Thoughts on Our Popcorn Ceiling Removal

So… it’s been a while since I’ve blogged about anything! Let’s just say that between starting my own business, Blythe Styles, buying a new house, selling our old one, moving, and spending a month in Europe, I’ve had a fairly busy 2014! But now that things are settling down, it’s time I report on some of our projects from this year! First up are some thoughts on our popcorn ceiling removal.

The house we bought this year had popcorn ceilings. If you don’t know what this is, you are lucky! But assuming you know what popcorn ceilings are, you will be glad to know that we had them removed! Here are before/during/after pictures of our entry way:

EntrywayCeilingCollageBefore: In the picture on the left, you can see the crazy amount of popcorn texture that the ceilings in the house originally had. I was so anxious to get rid of them!

During: In the center picture, you can see the texture has been scraped off. Next it needed to be re-textured (a light orange peel) and painted.

After: In the picture on the right, you can see the finished product (and a new light fixture). The ceiling is so smooth now, and instead of sucking light out of the space, it spreads the light nicely. :-)

We had read about popcorn removal online and decided that this was a project we wanted to hire out. Basically you need to get the texture wet, scrape it off, re-texture the ceiling, and paint it. Matt and I are big “do it yourselfers”, but this project was going to be really messy and time consuming. So we hired it out, and I’m SO glad we did. In the end, our house now feels cleaner and lighter, and we are so happy with our “new” ceilings. It is the best thing we’ve done for the house so far.

For anyone considering removing popcorn ceilings, here are some of our thoughts on the project:

  1. Popcorn MessPopcorn ceiling removal is MESSY. I am not kidding. Be prepared for a big mess. On the right is a picture of some of the popcorn on the floor after it was scraped off. Now imagine this all over. And on your shoes. And everywhere you walk in those shoes for the next week. Our entire house was covered in drywall dust. The guys did a fairly good job of taping things off and using plastic sheets to cover the floors, but it still got everywhere. If at all possible, do this type of ceiling work in a vacant home. If that’s not possible, I would suggest vacating affected spaces as much as possible, covering what’s left really, really well, and taping off unaffected spaces as best as you can. It is so messy.
  2. Hire it out and understand the quotes. I was so horrified at the popcorn ceilings that they were the first item on our list of things to change after closing on the house. We wanted the ceiling work to be done by the time we moved in (that gave us 3 weeks). We’d already agreed to hire it out, so we got a few quotes as soon as possible and selected the team. We thought we had done our homework and knew what we were getting into, but we didn’t. We realized too late into the project that this particular team’s quote didn’t include painting. Lesson learned. Always make sure you know exactly what the quote covers. We decided we’d already spent enough money on the ceilings, so we ended up having to paint the ceilings ourselves, and it was a LOT of work. We spent HOURS painting ceilings at this house. We were really disappointed and felt pretty stupid… So know what the team is going to do. We assumed too much.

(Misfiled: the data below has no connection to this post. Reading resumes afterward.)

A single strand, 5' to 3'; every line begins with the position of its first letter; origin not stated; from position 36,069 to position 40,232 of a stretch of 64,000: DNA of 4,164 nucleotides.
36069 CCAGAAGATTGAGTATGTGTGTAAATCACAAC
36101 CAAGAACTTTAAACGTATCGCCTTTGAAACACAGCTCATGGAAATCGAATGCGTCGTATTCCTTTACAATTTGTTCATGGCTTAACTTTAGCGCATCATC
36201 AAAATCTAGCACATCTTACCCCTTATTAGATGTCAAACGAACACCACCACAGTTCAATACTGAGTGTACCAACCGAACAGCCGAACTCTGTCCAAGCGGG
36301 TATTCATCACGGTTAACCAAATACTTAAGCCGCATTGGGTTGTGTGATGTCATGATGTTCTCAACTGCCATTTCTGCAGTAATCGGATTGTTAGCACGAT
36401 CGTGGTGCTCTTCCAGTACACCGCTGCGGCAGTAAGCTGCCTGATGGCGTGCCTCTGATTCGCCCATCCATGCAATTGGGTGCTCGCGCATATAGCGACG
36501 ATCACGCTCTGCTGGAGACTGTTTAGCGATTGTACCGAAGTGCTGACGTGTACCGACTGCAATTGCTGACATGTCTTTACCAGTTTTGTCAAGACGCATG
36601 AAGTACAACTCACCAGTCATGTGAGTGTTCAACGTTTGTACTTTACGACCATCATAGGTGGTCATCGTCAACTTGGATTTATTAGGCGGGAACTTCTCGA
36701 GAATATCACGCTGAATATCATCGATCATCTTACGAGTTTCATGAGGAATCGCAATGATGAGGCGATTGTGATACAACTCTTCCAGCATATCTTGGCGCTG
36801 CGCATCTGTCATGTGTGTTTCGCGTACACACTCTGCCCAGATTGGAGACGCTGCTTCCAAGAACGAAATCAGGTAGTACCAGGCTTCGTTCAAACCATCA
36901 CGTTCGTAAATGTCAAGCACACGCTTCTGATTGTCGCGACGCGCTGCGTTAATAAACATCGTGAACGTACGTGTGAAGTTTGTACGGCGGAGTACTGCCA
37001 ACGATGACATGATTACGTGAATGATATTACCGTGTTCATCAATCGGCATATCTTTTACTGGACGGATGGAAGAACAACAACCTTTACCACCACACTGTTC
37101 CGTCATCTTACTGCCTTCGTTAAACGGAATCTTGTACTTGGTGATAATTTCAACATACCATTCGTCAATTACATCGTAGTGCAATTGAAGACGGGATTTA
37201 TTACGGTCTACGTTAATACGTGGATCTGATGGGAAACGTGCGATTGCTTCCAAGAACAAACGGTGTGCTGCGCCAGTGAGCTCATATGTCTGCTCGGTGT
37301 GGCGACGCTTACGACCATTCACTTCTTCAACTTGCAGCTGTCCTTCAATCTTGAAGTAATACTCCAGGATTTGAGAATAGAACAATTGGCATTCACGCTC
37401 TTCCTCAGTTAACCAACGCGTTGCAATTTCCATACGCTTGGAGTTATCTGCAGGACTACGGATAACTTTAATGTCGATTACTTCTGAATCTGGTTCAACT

3. Jenna with roller extension poleIf you end up the painting ceilings like we did, definitely get an extension for your roller or a paint sprayer. We bought a paint sprayer for a different project after the ceilings were already done, and Matt was kicking himself for not buying one sooner because it could have saved us a bunch of time. If you don’t want to splurge on a paint sprayer, at least get an extension pole for your rollers. This was a suggestion from my dad, and it was fantastic. We loved having the extension on the roller. (That’s me on the right with my roller and extension pole! Don’t you love the scaffolding too? We’re awesome.) Oh, and wear eye protection too. Matt always wears glasses so he was already covered (pun intended), but I usually wear contacts. I learned the hard way that painting ceilings WILL get paint in your eyes. And it hurts. So I wore my awesome blue safety glasses to protect my eyes after that first (painful) day.
  4. If you can, see samples of their work. We were in such a rush to get the ceilings fixed before we had to move in, that we selected our team really quickly. Probably too quickly. You learned above that the guys we picked didn’t paint… We also didn’t ask to see samples, and although our guys did a pretty good job, they did make a few mistakes. There are a few places where they gouged our ceilings a little bit during the scraping. Matt and I are probably the only ones who will ever notice those spots (they aren’t horrible or anything), but I still wish they weren’t there. If we’d been able to see samples of their work, we might have picked a different team.

In the end though, we are so happy with our ceilings now. They look great and they make the whole house feel so much better. We are so, so glad that we had the ceilings worked on and that we did the work before we moved in!

 

 

 

 

 

 

 

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